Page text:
There is an eco-friendly insulation movement happening right now – Zero Net Energy. It’s a community based initiative whose guiding principle is to reduce energy use and carbon emissions by building homes so efficiently that they actually produce all the energy they require to provide comfortable living conditions for the inhabitants that dwell within.
These buildings are vastly superior to anything you’ll encounter browsing the MLS listings (at least as far as energy efficiency goes), but they do have a significant downside when compared to contemporary homes: they simply aren’t commonly available and might not be for some time.
While eventually, we may all reside in a ZNE home, homeowners looking to reduce their home’s heating and cooling costs today need to look elsewhere – and it’s not always easy.
Where to start?
Evaluating your home’s insulation efficiency is not an easy task for the regular homeowner. In fact, it can be a mystery just trying to figure out where to start. Sure, you can have an insulation contractor come to your home and perform a thorough inspection, but at the end of the day, you might find yourself wondering if they’re providing you with a decision not based on making a sale.
If you find yourself at a loss and your knowledge of home insulation is somewhat lacking, consider hiring a third party evaluator to walk you through your home. These professionals offer unbiased recommendations and, if nothing else, will help you identify some of your home’s problem areas for heat and cooling loss.
Check out your attic, even if your home is new
If your home has an accessible attic, your inspection should begin there – even if your house is new. There is a common misconception that just because the house is new, there won’t be a problem with it. You can never be sure! A simple online search reveals a plethora of homeowner accounts recounting tales of builders that have cut corners in an effort to reduce costs or finish on time.
Just take a look at this video to find out what happened in this person’s home:
By the way, Insta-Insulation is one of our clients. Don’t forge to check out their profile on our website!
Know Your Home’s R-Value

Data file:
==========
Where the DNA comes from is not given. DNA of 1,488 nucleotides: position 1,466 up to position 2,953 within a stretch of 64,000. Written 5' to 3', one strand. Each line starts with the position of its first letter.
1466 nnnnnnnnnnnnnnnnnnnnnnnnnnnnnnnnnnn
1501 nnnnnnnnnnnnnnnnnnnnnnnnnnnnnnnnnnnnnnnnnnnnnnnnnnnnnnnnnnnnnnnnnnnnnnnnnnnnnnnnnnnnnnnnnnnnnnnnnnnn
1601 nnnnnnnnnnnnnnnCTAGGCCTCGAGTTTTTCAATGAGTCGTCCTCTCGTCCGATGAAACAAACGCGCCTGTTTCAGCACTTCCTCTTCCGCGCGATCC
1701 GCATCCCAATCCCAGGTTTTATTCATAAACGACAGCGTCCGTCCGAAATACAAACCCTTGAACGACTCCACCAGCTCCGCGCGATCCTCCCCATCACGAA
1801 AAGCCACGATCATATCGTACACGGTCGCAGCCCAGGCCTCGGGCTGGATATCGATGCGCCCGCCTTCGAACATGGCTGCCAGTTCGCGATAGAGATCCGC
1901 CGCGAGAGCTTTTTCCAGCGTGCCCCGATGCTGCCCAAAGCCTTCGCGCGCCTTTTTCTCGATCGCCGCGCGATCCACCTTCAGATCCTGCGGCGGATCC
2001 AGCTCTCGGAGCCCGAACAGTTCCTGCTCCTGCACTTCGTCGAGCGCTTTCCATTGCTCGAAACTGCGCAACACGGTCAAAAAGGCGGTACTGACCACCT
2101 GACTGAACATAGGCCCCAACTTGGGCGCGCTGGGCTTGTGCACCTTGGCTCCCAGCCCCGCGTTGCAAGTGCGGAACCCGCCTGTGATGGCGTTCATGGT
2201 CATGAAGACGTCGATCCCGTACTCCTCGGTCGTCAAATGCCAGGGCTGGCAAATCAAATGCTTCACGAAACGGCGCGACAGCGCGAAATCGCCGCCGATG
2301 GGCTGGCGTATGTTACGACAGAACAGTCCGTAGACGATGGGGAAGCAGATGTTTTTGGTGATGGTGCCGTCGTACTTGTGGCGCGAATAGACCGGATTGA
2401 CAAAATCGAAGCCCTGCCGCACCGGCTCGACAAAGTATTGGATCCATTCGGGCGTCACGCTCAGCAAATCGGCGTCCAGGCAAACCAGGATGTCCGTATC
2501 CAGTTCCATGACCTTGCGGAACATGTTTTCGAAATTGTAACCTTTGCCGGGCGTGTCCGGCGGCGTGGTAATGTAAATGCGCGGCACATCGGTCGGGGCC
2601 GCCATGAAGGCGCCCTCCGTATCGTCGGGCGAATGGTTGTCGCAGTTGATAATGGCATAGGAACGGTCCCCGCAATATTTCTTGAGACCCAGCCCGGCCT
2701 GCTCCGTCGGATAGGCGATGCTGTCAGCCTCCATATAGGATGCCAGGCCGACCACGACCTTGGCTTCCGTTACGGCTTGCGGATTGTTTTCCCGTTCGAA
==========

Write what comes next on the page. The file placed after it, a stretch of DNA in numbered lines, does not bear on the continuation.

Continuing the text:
Your home’s R-value indicates how good of a job the insulating material does in resisting heat flow (simply put, how much heat is lost in the winter and how much heat is allowed in during the summer). Depending on where you live, your home’s ideal R-value can vary significantly from other parts of the country.
Different types of insulation have different R-values, calculated per inch:
- Fiberglass, blown: 2.2 – 2.9
- Fiberglass, batts: 2.9 – 3.8
- Cellulose*, blown: 3.1 – 3.8
- Rock Wool, loose: 2.2 – 3.3
- Foam, sprayed: 3.6 – 8.2
*Cellulose insulation also has remarkable sound diminishing qualities, so if you’re looking to soundproof a space, you might want to consider cellulose for your insulation installation project.
To determine the R-value of your current insulation, simply whip out your calculator and multiply the value of the type of insulation with the inches of insulation. For example, suppose your attic is insulated with 15” of 2.2 rated fiberglass blown insulation. The R-value of your insulation would be R-33. The question is, is an R-value of 33 high enough to prevent heat permeation in your home?
Check out this short video to get a better understanding:
Location, location, location
R-values are an excellent guide for determining if your home is insulated properly, and more importantly, in determining if your hard earned money is seeping out into the environment. But remember that R-values are not equal – where as an R-33 may be more than adequate for a home located in the American southwest, it would fail completely in northern Ontario. To determine how much insulation you need, follow this simple rule of thumb:
- Warm climates require an R-value of R-30 to R-49
- Moderate climates require an R-value of R-38 to R-60
- Cold climates require an R-value of R-49 to R-60
Having the right amount and type of insulation will not only keep your home at a comfortable temperature, it will go a long way to reducing your home’s energy costs in both the summer and winter. Remember, you can have the most energy efficient HVAC system money can buy, but if your home is hemorrhaging heat due to unreliable insulation, you’ll never see the cost savings.
So, what’s the next step? Finding a reputable and knowledgeable insulation contractor who has your home’s best interests at heart. The best way to do that is to read through insulation contractor reviews on our website, to read articles about information and talk to people!